One of the places we will be visiting in Germany is the Neuschwanstein Castle. In 1869, King Ludwig II began construction on the castle in Bavaria near the town of Fussen. Ludvig II wanted to live in a fantasized version of the “old German knights’ castles” (from a letter to Wagner, 1868). Ludvig II greatly admired the composer Richard Wagner and used his work as inspiration in the design of the castle. Neuschwanstein means “New Swan Stone” after “the Swan Knight” from Wagner’s Lohengrin. Wagner’s opera characters inspire many of the rooms and decor inside the castle. The combination of designs from the Middle Ages and the musical mythology of Wagner make the castle look like a fantasy fairytale. In fact, Walt Disney modeled Sleeping Beauty’s castle in the Magic Kingdom after Neuschwanstein.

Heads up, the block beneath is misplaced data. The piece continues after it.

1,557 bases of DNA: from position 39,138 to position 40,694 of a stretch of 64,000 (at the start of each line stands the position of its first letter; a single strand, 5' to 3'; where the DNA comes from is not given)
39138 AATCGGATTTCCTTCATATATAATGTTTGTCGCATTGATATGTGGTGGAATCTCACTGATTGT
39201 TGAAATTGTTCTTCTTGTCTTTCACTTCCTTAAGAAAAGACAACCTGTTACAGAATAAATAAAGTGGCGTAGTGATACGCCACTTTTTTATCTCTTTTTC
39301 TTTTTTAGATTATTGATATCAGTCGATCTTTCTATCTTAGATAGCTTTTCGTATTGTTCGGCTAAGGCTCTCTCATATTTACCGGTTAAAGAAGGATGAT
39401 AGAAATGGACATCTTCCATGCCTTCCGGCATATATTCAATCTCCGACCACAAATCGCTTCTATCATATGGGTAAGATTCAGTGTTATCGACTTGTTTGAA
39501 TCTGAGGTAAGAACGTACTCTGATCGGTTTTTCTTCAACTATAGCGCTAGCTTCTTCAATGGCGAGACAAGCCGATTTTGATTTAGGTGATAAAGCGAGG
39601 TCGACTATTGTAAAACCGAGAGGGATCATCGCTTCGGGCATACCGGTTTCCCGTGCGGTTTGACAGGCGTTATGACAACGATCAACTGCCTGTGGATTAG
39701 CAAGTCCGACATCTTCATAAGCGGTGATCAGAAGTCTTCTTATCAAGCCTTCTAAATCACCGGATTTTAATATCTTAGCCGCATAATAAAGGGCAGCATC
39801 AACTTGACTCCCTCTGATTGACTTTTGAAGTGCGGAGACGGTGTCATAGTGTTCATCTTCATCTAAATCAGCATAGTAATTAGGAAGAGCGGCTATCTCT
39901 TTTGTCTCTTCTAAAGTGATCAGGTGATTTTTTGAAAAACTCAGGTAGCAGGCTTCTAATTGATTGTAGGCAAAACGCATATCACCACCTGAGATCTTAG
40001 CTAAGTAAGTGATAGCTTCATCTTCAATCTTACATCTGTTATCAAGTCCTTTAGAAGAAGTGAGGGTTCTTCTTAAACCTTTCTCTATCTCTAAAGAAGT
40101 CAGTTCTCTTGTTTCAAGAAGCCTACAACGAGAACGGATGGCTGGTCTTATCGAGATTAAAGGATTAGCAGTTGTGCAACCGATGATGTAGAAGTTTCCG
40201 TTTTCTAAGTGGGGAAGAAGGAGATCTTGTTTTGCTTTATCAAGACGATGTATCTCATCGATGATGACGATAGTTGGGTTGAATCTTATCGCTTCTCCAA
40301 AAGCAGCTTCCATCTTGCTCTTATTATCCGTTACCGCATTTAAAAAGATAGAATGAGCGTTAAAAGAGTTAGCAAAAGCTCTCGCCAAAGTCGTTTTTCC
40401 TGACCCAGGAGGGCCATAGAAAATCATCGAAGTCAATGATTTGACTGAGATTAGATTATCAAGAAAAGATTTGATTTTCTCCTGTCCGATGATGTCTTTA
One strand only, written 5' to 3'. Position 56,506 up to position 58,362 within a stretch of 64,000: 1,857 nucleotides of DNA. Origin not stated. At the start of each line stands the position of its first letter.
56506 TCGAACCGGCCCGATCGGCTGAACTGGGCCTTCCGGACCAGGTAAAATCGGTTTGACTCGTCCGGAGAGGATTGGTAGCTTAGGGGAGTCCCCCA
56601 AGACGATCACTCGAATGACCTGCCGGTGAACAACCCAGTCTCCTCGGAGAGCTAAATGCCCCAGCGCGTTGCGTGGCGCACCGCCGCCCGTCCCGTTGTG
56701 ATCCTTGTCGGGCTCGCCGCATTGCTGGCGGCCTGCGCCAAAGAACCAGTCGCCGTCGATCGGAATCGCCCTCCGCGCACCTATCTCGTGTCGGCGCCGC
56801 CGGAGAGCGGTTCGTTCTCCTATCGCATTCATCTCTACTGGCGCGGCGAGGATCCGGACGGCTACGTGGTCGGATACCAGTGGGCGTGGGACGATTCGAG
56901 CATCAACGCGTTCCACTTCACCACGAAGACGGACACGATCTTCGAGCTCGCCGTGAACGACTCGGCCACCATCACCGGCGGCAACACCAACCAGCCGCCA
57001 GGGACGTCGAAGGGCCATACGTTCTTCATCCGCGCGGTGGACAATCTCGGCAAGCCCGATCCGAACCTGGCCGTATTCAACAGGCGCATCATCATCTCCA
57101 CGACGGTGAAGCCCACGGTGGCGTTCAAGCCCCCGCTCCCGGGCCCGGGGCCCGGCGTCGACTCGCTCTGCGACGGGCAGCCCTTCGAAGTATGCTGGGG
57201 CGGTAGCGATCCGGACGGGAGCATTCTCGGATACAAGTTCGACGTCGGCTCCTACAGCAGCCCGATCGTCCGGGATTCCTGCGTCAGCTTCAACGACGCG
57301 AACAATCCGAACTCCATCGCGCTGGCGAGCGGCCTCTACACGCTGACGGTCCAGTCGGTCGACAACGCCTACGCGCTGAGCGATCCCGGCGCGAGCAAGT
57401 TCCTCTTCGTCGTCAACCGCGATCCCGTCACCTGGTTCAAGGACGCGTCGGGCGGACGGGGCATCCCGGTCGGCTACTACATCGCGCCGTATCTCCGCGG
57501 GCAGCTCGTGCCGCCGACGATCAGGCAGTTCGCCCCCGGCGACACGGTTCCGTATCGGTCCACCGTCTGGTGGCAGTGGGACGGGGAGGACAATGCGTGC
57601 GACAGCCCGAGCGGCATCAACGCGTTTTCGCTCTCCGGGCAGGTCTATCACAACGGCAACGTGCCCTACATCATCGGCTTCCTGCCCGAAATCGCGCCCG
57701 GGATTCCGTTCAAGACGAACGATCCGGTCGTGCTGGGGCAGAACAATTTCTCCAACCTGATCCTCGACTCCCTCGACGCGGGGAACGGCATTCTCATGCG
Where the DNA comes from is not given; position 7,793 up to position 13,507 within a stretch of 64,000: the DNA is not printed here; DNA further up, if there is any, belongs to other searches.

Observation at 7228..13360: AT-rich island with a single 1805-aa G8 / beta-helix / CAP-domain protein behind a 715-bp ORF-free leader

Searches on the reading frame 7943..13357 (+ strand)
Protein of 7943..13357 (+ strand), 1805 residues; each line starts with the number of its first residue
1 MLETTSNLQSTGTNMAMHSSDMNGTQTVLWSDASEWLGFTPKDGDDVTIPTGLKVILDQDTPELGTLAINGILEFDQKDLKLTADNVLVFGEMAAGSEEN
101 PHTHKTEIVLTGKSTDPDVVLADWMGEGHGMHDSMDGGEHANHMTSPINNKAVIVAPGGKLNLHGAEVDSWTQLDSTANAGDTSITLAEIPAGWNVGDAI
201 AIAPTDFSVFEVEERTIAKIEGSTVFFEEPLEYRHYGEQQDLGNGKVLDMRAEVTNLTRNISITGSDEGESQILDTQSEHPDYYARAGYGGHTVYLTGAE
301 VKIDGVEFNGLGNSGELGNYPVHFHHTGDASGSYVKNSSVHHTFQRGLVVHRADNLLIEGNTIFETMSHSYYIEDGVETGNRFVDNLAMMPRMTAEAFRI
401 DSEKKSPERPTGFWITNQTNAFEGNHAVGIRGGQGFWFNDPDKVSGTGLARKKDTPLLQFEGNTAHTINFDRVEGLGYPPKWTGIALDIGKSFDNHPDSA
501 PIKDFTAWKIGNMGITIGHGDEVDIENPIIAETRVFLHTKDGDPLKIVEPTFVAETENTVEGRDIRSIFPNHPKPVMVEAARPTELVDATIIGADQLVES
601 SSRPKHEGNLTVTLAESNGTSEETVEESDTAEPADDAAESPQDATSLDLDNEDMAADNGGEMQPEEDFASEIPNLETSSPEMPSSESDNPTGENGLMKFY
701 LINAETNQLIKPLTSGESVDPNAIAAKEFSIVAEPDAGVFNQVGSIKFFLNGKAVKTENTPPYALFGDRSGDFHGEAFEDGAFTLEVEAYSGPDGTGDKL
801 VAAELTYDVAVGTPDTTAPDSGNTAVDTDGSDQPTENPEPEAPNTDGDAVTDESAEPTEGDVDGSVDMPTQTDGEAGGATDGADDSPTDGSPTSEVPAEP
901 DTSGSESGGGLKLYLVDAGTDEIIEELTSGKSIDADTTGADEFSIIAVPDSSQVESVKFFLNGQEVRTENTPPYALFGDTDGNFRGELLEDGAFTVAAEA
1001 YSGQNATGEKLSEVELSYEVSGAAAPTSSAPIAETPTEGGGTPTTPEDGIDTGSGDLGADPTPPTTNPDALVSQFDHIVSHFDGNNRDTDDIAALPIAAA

Neuschwanstein was built in the 19th century, long after castles were no longer useful as defensive strategy so aesthetic designs could prevail. Ludvig hired Christian Jank, a theatrical designer, as the architect for the castle. The romanticized medieval look of the castle combined with technology of the age makes Neuschwanstein unique. The castle had heat, flushing toilets, running water, and hot water in the kitchens and baths.
Originally the construction of the entire castle was expected to take three years; however, Ludwig was a perfectionist as well as extravagant. It took fourteen carpenters over four years to finish the woodwork in Ludvig’s bedroom. When the king died in 1886, seventeen years after construction began, only 14 rooms of the castle were finished and construction still continued. Ludvig slept in the castle for only eleven nights in his life, and there is no thrown in the thrown room since the castle wasn’t completed until after his death. Every year over one million tourists visit the castle. Photographs are not allowed inside the castle and are hard to find. Going inside and seeing it will be like a fairytale! I hope I get to do Chung-Mu in one of the many beautiful gardens!
"Neuschwanstein Castle." Neuschwanstein (2010): n. pag. Web. 2 Dec 2010.
"Neuschwanstein Castle." Wikipedia (2010): n. pag. Web. 30 Nov 2010.